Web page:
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We have (gradually) built up a simple network of servers which I intend to use as a virtualisation stack(?). To illustrate the hardware that we have at our disposal please see the following image:

Network Layout As you can see we have three rack servers that I intend to use as ESX hypervisor servers (two out of three are already installed and running). Each of these have two 73GB hard drives installed.

We have two DL380 G3's which currently have 4 73GB hard drives between them. I am more than happy spending money increasing the number/size of the hard drives in the two DL380's.

We also have an ML110 G6 which is currently serving files to users on the network and also serves as the vCenter appliance.

Ideally I would like to use the keep the current configuration but move the files to a virtual machine or somehow serve them from one of the SAN's.

My question(s)

  1. If you had the same hardware as we do, would you set them up any differently?
  2. What RAID setup would you use for the DL360's running ESX?
  3. What HDD and RAID setup would you use for the DL380's?
  4. How would you make the DL380's a SAN? What OS would you recommend?

For additional information the servers have the following specs:

DL360's: 2x 3.0GHz Xeon Processors with 4GB RAM. 2 x 73GB HDD's

DL380's: 2x 2.3GHz Processors with 3GB RAM. 4 x 73GB HDD's between them


2x 2.8GHz Processors with 8GB RAM. 1 x 250GB HDD

share|improve this question
Please specify the generations of your Proliants. Based on the CPU specs, I strongly suspect they're too old to run ESXi properly. And based on your other comment I'm pretty certain you'll need at least two new switches. And you should also specify what NICs you have in these servers. Don't expect to get away with just the built-in pair of ports. – Max Alginin Jul 9 '11 at 20:56
The DL360's are G4's, the DL380's are G3's and the ML110 is a G6. They are all using the built in NIC's. The DL380's have two fibre ports each. – dannymcc Jul 9 '11 at 21:11
Yup. You're out of luck. You won't be able to run 64-bit VMs, they're not on ESX(i) 4 HCL, and in general those CPUs are just not good enough. This doesn't mean you can't make things work with that hardware, it's just seems somewhat pointless: you'll sink a lot of effort into something that will never give you good results and will never be supported by VMware. – Max Alginin Jul 10 '11 at 3:41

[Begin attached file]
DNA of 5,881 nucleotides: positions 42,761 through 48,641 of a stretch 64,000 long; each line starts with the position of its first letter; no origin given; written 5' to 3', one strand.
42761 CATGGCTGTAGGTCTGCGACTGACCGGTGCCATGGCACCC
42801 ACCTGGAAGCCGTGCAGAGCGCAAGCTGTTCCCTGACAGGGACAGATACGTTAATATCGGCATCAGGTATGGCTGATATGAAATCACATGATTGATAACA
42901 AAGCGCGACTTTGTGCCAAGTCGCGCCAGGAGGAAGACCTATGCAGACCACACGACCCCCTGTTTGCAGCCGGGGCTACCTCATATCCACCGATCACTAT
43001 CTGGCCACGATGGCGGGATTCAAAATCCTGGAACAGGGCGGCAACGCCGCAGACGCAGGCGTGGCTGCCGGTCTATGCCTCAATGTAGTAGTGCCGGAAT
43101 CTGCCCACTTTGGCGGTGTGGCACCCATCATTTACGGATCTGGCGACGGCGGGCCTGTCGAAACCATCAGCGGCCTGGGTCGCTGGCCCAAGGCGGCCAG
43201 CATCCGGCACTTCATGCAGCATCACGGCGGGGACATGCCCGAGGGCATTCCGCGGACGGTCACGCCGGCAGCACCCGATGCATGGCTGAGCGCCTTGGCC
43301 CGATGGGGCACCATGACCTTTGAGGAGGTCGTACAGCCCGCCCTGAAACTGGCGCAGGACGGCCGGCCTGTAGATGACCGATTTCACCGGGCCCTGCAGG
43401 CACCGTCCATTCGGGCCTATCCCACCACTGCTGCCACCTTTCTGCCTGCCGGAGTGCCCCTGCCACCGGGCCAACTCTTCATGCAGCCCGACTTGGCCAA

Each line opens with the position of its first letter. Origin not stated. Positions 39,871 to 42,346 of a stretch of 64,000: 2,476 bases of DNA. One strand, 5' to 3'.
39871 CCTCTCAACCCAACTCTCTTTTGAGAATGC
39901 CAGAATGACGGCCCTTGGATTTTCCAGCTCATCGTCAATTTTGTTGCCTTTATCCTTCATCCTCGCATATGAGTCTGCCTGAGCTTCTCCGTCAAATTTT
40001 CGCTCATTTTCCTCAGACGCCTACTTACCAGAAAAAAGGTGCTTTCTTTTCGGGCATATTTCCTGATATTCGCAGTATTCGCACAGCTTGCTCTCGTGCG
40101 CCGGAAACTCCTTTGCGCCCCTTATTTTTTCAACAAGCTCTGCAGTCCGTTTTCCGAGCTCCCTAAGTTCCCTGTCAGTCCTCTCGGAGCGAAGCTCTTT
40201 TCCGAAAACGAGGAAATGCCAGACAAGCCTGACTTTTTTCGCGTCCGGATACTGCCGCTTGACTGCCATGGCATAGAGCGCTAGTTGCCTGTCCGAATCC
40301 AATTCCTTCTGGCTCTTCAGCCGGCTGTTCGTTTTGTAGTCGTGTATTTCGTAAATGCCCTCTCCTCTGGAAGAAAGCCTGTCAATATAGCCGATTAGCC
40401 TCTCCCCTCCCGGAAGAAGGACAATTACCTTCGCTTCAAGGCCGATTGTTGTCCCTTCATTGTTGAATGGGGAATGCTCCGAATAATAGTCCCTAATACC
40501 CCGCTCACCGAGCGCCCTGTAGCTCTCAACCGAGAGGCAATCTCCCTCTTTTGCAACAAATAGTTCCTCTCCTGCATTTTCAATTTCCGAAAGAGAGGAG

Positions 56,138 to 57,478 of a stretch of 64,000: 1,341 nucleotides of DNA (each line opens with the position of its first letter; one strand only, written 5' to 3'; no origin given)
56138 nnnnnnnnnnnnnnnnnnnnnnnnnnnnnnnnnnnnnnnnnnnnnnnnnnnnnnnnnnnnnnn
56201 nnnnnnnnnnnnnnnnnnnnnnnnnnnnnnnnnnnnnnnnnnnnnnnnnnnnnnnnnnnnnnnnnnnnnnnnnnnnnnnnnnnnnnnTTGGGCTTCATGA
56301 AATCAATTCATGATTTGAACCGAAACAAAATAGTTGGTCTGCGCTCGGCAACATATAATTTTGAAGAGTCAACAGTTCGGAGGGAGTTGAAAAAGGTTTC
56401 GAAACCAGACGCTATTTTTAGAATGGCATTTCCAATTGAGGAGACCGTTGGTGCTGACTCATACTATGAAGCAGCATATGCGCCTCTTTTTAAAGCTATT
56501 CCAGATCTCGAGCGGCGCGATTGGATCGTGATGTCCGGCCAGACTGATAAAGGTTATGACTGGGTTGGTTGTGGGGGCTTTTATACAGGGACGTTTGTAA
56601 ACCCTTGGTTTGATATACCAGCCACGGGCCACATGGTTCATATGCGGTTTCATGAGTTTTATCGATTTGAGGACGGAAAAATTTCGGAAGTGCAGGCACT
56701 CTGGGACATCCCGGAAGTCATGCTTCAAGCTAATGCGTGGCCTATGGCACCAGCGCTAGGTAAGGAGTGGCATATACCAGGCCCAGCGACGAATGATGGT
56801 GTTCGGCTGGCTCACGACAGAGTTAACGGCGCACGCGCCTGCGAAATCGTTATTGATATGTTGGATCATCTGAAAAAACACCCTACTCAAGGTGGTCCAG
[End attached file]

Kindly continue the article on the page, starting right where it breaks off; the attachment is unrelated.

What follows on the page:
If they're not on the HCL does that mean I can't run two Windows Server 2008 vm's alongside maybe four other Linux VM's? – dannymcc Jul 10 '11 at 8:37
That means you'll never get any support from VMware. Every time your ESXi host PSODs, you won't be able to do anything other than reboot and hope it doesn't happen often. And think again about the no-64-bit-guest issue. Can you guarantee all your current and future guests will be 32-bit? I strongly believe that at this point your best move would be asking another question on Serverfault, something like "what's the cheapest reliable hardware platform for ESXi 4.1?" I wish I could help here, but we're a single vendor (Dell) shop, and I don't know much about white box alternatives. – Max Alginin Jul 11 '11 at 15:51
up vote 3 down vote accepted
  1. You seem to have the general idea down. However, how are you handleing the switching infrastructure for storage? How are you going to handle data networking for everything else? I.e. VLANS, link aggregation ports?
  2. If you have no vmdks sitting on the hw, raid 1 is sufficient, as the only thing you are worried about is losing the o.s.
  3. It depends on the o.s. you choose. If you use solaris/nexenta as I state in the next answer, you may look at a raidz2 or mirrored. With the amount of spindles you have, you are not going to get that great of performance.
  4. I personally would look at either solaris 11 or nexenta as the software to run on the DL380s. This will allow you to build a decent iSCSI SAN. Look into the limitations/costs of both. This is only if you feel confortable with *nix based systems, as one wrong move can cause serious downtime.

Issues to look into:

  • Take a look at xen cloud platform, just so that you are making an informed decision. (If you already have esxi, then skip this.)
  • Do you have enough memory for what you are trying to serve?
  • Look into the number of spindles on your SAN
  • Look into your switching/networking infrastructure.
  • On the storage side, only use gigabit switches and make sure they support jumbo frames.

If you have questions let me know.

share|improve this answer
Thanks! To be honest VLANS and link aggregation completely baffle me, but I guess that means that this is a great learning project. The servers all connect via a switch that only has two gigabit ports. If it makes a difference the two DL380's seem to have fibre ports in the back. – dannymcc Jul 9 '11 at 17:10

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